In a futuristic city sharply divided between the working class and the city planners, the son of the city's mastermind falls in love with a working class prophet who predicts the coming of a savior to mediate their differences.
Sometime in the future, the city of Metropolis is home to a Utopian society where its wealthy residents live a carefree life. One of those is Freder Fredersen. One day, he spots a beautiful woman with a group of children, she and the children who quickly disappear. Trying to follow her, he, oblivious to such, is horrified to find an underground world of workers, apparently who run the machinery which keeps the above ground Utopian world functioning. One of the few people above ground who knows about the world below is Freder's father, Joh Fredersen, who is the founder and master of Metropolis. Freder learns that the woman is Maria, who espouses the need to join the "hands" - the workers - to the "head" - those in power above - by a mediator or the "heart". Freder wants to help the plight of the workers in the want for a better life. But when Joh learns of what Maria is espousing and that Freder is joining their cause, Joh, with the assistance of an old colleague and now nemesis named ... Written by
Writer David Foster Wallace wanted to make a photo of Fritz Lang directing this film the cover of his most famous novel: "Infinite Jest". This was most likely due to how harsh the director was on his cast and crew, putting them through a physically strenuous and grueling shoot. This went along with themes in the novel, in which "Metropolis" is mentioned several times. Wallace was denied permission to do so, as publishers feared his eleven hundred page book was difficult enough to market already. The book went on to be a bestseller, and Wallace remained bitter about the cover. See more »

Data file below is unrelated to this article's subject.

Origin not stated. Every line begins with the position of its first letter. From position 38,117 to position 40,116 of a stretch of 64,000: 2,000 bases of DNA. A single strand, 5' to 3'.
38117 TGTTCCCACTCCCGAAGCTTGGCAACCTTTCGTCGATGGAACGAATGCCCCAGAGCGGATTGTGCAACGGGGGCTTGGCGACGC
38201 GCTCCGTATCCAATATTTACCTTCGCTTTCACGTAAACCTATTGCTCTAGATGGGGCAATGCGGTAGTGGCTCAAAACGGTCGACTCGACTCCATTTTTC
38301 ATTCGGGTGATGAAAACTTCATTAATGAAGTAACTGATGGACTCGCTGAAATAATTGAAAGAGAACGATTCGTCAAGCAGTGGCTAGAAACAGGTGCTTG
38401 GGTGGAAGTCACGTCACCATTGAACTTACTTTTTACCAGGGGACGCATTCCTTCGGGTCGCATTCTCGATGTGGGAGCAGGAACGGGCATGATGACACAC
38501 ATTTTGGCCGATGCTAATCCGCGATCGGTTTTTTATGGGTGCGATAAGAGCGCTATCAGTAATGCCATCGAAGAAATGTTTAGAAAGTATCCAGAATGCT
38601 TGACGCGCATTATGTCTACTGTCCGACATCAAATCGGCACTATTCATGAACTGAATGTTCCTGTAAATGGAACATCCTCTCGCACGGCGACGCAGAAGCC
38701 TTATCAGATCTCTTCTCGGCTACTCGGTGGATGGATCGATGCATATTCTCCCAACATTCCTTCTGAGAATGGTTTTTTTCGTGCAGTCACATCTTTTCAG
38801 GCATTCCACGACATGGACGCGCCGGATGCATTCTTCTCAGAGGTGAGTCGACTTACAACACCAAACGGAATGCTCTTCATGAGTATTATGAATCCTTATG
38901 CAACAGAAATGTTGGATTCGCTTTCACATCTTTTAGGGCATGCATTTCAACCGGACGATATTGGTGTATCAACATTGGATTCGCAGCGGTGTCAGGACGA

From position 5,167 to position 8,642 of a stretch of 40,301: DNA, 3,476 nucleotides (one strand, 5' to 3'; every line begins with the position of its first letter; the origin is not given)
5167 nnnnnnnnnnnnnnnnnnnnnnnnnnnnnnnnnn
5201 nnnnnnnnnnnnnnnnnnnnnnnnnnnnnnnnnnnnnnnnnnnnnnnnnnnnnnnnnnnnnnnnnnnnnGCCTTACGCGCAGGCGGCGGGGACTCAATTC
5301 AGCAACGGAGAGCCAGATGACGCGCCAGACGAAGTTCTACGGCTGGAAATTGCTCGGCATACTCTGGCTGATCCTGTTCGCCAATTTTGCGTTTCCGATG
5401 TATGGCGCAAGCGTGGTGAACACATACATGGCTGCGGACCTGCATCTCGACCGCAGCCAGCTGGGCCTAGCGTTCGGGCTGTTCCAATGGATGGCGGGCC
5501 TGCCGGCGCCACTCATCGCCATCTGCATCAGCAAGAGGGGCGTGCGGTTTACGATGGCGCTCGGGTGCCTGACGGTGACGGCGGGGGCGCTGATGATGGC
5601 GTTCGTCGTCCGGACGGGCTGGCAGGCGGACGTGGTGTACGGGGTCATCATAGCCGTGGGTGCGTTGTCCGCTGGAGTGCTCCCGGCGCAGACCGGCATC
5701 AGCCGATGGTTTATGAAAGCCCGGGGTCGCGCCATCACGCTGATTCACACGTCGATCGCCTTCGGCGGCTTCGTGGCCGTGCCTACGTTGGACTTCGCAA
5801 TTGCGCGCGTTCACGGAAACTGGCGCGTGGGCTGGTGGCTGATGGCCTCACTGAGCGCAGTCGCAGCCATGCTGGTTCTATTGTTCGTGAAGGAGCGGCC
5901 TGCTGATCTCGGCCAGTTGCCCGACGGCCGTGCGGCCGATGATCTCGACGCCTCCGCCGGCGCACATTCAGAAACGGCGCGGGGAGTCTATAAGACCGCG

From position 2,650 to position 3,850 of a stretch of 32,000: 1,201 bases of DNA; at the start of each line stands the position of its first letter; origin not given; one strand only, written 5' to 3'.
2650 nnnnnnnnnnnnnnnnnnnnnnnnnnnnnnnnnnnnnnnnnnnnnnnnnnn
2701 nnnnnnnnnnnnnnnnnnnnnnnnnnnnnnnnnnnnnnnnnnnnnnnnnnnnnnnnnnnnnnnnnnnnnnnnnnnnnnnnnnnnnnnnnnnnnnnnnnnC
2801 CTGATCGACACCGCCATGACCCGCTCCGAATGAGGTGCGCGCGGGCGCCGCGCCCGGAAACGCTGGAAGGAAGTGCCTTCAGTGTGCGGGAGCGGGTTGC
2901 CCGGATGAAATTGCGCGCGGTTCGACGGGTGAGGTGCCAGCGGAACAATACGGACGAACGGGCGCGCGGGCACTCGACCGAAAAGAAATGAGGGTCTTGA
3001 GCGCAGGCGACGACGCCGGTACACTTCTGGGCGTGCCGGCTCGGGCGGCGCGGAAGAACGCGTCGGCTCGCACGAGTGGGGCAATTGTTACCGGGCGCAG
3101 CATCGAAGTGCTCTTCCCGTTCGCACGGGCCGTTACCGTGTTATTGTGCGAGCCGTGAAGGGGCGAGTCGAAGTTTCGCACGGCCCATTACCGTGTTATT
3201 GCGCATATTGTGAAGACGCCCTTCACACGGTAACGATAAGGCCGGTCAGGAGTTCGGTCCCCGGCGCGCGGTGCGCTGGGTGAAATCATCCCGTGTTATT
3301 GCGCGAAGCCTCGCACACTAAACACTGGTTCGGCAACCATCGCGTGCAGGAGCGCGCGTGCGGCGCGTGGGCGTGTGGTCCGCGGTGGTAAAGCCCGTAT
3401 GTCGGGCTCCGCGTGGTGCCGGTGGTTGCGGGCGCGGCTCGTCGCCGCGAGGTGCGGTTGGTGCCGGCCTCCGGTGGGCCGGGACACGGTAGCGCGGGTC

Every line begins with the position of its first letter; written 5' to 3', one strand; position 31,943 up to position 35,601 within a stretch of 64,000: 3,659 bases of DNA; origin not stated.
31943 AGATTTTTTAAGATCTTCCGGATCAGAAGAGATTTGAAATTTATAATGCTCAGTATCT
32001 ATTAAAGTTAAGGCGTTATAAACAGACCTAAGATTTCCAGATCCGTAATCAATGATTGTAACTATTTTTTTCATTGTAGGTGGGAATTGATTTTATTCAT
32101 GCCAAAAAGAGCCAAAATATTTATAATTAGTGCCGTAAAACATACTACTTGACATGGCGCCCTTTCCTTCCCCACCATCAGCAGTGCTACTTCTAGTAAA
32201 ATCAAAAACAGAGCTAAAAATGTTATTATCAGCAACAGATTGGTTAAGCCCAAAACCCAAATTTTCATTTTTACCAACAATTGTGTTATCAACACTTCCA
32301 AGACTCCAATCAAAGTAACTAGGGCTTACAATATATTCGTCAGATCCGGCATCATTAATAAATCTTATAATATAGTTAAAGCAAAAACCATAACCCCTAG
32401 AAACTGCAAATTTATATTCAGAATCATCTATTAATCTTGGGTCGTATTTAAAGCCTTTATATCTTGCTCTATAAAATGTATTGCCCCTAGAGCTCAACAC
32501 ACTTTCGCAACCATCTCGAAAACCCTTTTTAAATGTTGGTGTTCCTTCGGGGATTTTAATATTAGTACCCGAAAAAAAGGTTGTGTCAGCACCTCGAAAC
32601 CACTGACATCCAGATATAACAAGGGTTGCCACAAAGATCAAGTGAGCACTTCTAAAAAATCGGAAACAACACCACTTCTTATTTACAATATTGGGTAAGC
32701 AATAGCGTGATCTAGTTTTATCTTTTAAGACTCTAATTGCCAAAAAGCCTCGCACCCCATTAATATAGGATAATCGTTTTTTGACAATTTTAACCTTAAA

In the Kino Video DVD, the cityscape shot that ends in Chapter 7 (at around 1 min) is cut short. It ends before a dirigible crosses the top of the shot flying from right to left. The dirigible appears in the Madacy Video DVD in Chapter 3 (at around 21 mins). See more »
Silent movies are not for everyone. Neither are subtitles. Those brave enough to view a movie with no sound and words that are far and few between should definitely enjoy this silent masterpiece. One of the biggest productions of its time, Metropolis still holds its own when set design and special effects are compared. But what Metropolis really has is orginality. This German-Expressionist film had such originality in everything from its costumes to its views of a future (modern) city that its ideas can still be seen everywhere in modern sci-fi. Star Wars's C-3PO was based on Bridgette Helm's robot. Dark City and Brazil both have Metropolis look-a-like cities. This is a very good movie. It's too bad most movies don't have its originality.
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